As adults, we often picture counseling or therapy as someone sitting in a room talking to a professional about their problems. However, counseling with children often requires a different approach due to the developmental age of the child. Your child’s counselor may offer them opportunities to use different types of imaginative play materials, such as puppets, dollhouse elements, art supplies or figures in a sand tray.

Families sometimes wonder whether “just playing” can truly be therapeutic in helping children cope with grief and loss. The play therapy rooms at Kids Path are filled with carefully chosen toys, games and activities designed to let kids outwardly express their internal experiences. Dr. Garry Landreth, a pioneer of play therapy, explains it this way: “In play therapy, toys are viewed as the child’s words and play as the child’s language.”

Following are some of the key benefits of play therapy for grieving children.

Allowing symbolic expression of feelings

It can be difficult for kids to identify or verbally describe how they are feeling. Play therapy provides a safe space where a child can use a puppet to voice feelings, or demonstrate an emotion through the actions of a toy. A child who is not able to speak out loud about their inner experience will often be willing to show it through play.

Opportunities to self-regulate strong emotions

Young children have not yet fully developed their capacity for big feelings. Child-directed play therapy allows the child to engage in activities that naturally provide nervous system regulation, such as scooping and pouring sand.

A way to be in control of a scary situation

 Sometimes in play therapy, children create imaginative scenarios with elements of danger—for example, they might narrate a story about a zebra that falls into quicksand and becomes buried. Because the child is in full control of what happens next, they can use imaginative play to indirectly process feelings of worry or fear while remaining safe and in-control.

Experiencing resilience and mastery

Play therapy provides many chances for a child to explore unfamiliar activities and learn resilience. Counselors who use play therapy are trained in specific ways to support children through frustration while they are building new skills, which then become a source of self-esteem.

Children’s Grief Counseling at Kids Path

Children as young as 4 years old may be eligible for play therapy and other individual counseling at Kids Path after experiencing a significant loss due to death or illness. Kids Path counseling is available at no charge. Call 336.544.5437 to speak with a licensed Kids Path counselor.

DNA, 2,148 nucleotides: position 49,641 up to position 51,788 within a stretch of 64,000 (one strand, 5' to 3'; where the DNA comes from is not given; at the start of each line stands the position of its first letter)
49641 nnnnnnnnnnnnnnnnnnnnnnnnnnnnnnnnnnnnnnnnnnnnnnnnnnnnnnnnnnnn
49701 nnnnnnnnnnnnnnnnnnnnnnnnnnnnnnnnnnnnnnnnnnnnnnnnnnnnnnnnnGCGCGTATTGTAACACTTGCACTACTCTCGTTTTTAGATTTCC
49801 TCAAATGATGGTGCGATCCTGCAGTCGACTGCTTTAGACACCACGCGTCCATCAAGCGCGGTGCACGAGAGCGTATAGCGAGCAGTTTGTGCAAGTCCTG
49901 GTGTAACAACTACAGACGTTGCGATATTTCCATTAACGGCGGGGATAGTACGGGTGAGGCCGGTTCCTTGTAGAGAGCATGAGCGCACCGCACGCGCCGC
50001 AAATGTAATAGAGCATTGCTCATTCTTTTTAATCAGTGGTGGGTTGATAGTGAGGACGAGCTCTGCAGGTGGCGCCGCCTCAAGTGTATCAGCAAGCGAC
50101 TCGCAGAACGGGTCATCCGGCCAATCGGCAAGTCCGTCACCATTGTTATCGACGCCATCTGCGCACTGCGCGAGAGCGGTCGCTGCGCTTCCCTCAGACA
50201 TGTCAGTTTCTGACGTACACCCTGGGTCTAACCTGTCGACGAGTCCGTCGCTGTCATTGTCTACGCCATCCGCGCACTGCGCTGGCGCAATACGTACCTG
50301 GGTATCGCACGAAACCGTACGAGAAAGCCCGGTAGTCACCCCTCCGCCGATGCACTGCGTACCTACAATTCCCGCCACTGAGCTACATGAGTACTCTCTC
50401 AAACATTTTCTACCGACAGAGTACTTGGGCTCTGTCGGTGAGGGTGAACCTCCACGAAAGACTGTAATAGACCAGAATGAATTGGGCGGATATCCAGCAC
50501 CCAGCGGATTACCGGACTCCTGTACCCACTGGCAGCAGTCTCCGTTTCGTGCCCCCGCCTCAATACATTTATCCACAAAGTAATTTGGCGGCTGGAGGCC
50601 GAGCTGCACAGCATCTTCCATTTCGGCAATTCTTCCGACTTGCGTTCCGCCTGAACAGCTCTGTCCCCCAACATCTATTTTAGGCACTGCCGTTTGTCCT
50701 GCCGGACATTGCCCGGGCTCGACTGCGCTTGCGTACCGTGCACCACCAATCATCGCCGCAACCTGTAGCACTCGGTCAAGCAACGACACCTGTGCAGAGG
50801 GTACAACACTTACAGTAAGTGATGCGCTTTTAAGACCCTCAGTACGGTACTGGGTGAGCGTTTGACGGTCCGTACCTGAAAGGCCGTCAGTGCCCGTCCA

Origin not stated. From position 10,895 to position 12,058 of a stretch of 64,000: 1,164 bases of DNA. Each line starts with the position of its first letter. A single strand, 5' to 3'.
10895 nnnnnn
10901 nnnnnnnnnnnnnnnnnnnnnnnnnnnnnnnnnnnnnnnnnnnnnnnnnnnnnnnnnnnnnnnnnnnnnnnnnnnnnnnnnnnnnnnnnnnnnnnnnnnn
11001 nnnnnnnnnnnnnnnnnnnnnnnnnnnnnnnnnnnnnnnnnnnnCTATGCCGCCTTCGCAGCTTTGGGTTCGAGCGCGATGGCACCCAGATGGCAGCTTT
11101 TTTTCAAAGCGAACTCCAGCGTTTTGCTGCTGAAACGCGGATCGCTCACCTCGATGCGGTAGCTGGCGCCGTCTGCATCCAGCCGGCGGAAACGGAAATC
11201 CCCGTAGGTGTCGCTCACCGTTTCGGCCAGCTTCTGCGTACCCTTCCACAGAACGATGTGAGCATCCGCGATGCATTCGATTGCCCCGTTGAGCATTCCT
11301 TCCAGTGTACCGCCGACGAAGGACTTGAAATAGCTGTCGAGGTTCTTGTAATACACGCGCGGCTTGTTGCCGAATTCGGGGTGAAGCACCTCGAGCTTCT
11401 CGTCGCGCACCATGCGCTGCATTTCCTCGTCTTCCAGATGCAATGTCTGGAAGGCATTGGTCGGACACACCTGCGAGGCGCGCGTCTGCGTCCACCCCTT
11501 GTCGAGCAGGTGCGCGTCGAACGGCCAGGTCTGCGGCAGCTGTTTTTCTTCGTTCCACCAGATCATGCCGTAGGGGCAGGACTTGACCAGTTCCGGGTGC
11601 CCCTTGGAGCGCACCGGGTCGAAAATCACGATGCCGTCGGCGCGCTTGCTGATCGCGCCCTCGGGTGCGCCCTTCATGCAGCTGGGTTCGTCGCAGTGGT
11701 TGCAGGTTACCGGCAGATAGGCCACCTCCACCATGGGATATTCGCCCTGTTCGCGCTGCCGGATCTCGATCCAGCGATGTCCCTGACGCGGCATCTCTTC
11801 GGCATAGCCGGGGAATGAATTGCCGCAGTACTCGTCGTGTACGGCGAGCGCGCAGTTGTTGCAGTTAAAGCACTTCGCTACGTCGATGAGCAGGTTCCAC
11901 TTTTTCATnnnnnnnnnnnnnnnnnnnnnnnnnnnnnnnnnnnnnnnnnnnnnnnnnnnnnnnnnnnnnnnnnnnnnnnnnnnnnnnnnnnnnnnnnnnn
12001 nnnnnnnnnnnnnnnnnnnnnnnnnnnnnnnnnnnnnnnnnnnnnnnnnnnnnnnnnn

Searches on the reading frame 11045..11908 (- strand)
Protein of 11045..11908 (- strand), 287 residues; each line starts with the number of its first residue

Hospice Offers Free Lunch & Learn Series

(GREENSBORO, NORTH CAROLINA)– Hospice and Palliative Care of Greensboro (HPCG) is excited to announce the new season of Lunch & Learn at the Lusk Center, a free lecture series designed to help participants with a variety of complex care and health issues.

Each hour-long workshop is presented by topic experts and held at HPCG’s Lusk Center, located at 2501 Summit Avenue in Greensboro. Lunch is provided, along with practical, community-focused resources.

Each event is free and open to the public. All workshops take place from noon – 1 p.m. with check-in beginning at 11:30 a.m.

The program is made possible through generous support from Beverly and Patrick Wright as well as the John A. Lusk, III Endowment Fund for Hospice and Palliative Care Education.

Visit for more information and to register.

Lunch & Learn at the Lusk Center
2019 Schedule

Advance Care Planning: How to Plan for End-of-Life Decisions
Thursday, March 14
Learn about advance directives, why and when they’re used and how to talk about end-of-life decisions with family.

What Really Matters: Changing Priorities Near End of Life
Thursday, April 25
Join us for a thoughtful, interactive discussion about the end-of-life journey and how to capture meaningful moments along the way.

Palliative Care vs. Hospice Care: What’s the Difference?
Thursday, June 13
Discover the difference between hospice and palliative care, how these services can help and who pays for them.

The Caregiver Experience: Navigating Rough Waters
Thursday, July 11
Caring for a loved one can be demanding. Join us as we explore ways caregivers can maintain—or regain—balance and hope.

Dementia Talk: Why Do They Do That … and What Can I Do About it?
Thursday, August 15
Learn practical strategies for addressing the four most difficult dementia behaviors: bath wars, social problems, aggression and agitation.

Beyond the Casserole: How to Truly Support Grieving Persons
Thursday, September 12
What gives real comfort to those who are grieving? Hear what deeply grieving persons wish others understood, and learn how to be of support to friends and family in grief.

About HPCG